Tuesday, June 3, 2014

This Tremendous Lover

I've been reading a book given to me by my fiancee, a beautiful work of sound teaching and deep spirituality: This Tremendous Lover by Dom Eugene Boylan, OCR. Dom Boylan was an Irish monk of the Trappist order, and in 1946 he published this book, which would be held to be a masterpiece.

I've been working through it slowly, as one savors a flavorful steak or sips a sweet wine, and have found many a thought-provoking, challenging, or uplifting point or passage; my copy is filled with underlining and starred sections and marginal notes. I thought I'd share a few of my favorites with you, to give you a taste so that you might want to order this spiritual delicacy yourselves.
Mercy is the attitude of goodness confronted with misery. (22)
The love of our hearts is something unique, something no one else can give Him. True, He could create other hearts to love Him, but once He has created us and given us free will, the love of our particular heart is something unique and in a way irreplaceable. (70-71)
It must be remembered that although the spiritual life is a life of love, it is not a life of sentiment. On the contrary, love is based on knowledge give by faith and reason. In a word, devotion is founded on dogma. (112) 
In prayer, it is the movements of the heart that matter. Words are good insofar as they help the movements of the heart. But words for the sake of words, or repetition for the mere sake of repetition, should be avoided. There is no need to keep talking all the time. (131) 
If we remember that the most fruitful life of any human being was that lived by our Lady, and that her life was essentially ordinary, obscure, and laborious, we shall, perhaps, find a new value in the ordinary things in the day's round when done for God. (195)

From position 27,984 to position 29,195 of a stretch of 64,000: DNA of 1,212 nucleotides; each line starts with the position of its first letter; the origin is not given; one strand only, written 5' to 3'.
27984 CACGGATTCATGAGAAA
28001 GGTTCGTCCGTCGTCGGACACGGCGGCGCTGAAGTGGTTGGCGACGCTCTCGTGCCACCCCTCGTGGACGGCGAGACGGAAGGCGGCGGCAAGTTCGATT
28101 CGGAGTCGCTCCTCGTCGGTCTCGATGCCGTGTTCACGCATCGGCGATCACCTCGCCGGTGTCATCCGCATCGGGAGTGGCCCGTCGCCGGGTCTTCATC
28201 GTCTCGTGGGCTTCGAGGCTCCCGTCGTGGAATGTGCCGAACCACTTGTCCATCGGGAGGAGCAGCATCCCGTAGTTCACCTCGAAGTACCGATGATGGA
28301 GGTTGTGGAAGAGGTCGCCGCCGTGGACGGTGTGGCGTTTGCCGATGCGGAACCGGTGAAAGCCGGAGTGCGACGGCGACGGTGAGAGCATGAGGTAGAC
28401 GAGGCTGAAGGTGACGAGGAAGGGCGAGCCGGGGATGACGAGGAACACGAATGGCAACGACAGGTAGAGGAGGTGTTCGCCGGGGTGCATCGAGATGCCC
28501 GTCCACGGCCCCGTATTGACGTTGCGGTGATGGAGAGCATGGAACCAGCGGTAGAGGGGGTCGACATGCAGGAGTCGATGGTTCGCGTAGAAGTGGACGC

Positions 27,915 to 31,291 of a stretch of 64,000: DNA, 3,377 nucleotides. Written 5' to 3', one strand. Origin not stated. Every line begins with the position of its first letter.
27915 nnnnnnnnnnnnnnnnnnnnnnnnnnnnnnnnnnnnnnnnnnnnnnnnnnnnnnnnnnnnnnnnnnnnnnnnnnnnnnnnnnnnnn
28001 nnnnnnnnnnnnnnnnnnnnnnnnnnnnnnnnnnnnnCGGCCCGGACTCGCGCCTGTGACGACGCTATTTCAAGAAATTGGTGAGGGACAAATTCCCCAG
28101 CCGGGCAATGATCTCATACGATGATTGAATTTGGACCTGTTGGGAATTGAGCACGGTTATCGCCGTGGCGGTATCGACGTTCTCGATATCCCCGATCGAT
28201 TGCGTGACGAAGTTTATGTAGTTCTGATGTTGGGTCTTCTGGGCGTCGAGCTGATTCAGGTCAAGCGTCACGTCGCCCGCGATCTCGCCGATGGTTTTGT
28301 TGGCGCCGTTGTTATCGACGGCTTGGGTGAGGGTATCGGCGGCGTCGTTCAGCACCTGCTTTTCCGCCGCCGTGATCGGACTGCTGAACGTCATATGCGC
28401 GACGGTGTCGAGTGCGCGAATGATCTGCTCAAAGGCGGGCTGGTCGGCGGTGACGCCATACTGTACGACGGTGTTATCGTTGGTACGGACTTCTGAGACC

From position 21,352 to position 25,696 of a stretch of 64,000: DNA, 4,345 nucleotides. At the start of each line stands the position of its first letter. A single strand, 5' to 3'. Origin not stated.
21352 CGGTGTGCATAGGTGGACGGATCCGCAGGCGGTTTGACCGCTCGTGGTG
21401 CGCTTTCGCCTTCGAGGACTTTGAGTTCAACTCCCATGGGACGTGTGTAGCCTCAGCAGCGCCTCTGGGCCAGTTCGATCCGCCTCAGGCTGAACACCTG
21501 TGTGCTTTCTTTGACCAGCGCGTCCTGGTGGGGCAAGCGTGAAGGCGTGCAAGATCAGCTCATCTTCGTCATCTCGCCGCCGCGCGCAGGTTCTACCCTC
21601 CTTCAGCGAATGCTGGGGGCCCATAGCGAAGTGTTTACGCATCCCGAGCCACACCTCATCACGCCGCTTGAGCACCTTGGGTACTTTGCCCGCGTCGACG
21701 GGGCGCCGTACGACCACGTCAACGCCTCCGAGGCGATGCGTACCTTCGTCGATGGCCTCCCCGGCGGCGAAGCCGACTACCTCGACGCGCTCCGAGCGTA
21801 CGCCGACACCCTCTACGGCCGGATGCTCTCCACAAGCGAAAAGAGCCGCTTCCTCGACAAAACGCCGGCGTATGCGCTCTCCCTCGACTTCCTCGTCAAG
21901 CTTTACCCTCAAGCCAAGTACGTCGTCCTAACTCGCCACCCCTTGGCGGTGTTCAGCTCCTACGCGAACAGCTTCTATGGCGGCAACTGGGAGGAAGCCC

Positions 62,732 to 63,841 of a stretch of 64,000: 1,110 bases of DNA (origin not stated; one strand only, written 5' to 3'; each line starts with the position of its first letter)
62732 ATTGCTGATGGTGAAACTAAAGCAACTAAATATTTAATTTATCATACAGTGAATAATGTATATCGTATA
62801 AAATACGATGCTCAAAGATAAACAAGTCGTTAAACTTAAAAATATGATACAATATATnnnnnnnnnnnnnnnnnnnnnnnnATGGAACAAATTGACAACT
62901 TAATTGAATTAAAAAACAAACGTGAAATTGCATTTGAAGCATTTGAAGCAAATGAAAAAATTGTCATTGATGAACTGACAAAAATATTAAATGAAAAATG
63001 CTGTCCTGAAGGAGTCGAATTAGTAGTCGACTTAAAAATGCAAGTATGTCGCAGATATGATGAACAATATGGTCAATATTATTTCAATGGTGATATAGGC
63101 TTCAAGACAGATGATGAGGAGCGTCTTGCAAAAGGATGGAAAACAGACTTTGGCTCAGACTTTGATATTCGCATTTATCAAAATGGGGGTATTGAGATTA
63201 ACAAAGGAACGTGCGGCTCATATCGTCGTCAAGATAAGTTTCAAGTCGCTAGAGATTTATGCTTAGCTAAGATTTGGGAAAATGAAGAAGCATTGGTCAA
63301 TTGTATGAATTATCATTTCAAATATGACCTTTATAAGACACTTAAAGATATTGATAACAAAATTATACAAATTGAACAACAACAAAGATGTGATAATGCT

The whole trouble is that--literally--we do not know what is good for us; and what makes the trouble still worse is that we think we do. (200)
Our own notions of perfection are often full of error. We imagine holiness as the perfecting of our own life; whereas, in fact, it is the perfecting of the life of Christ within us. We imagine that the really important part of a life of holiness is the good works we perform and the fruit we produce; whereas the thing that primarily matters is the love, the supernatural love, with which they are performed. (260)
I'm fast approaching the chapter on the married life. My fiancee has read passages from this chapter to me before, which merely whet my appetite. And since we're getting married in 17 days, it seems appropriate!

1 comment:

  1. This may not sound fair, because it’s not

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    The really cool thing is, when you know how to give a man this “secret ingredient”...

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    It’s that moment when he says to himself “Where have you BEEN all my life?”

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    ReplyDelete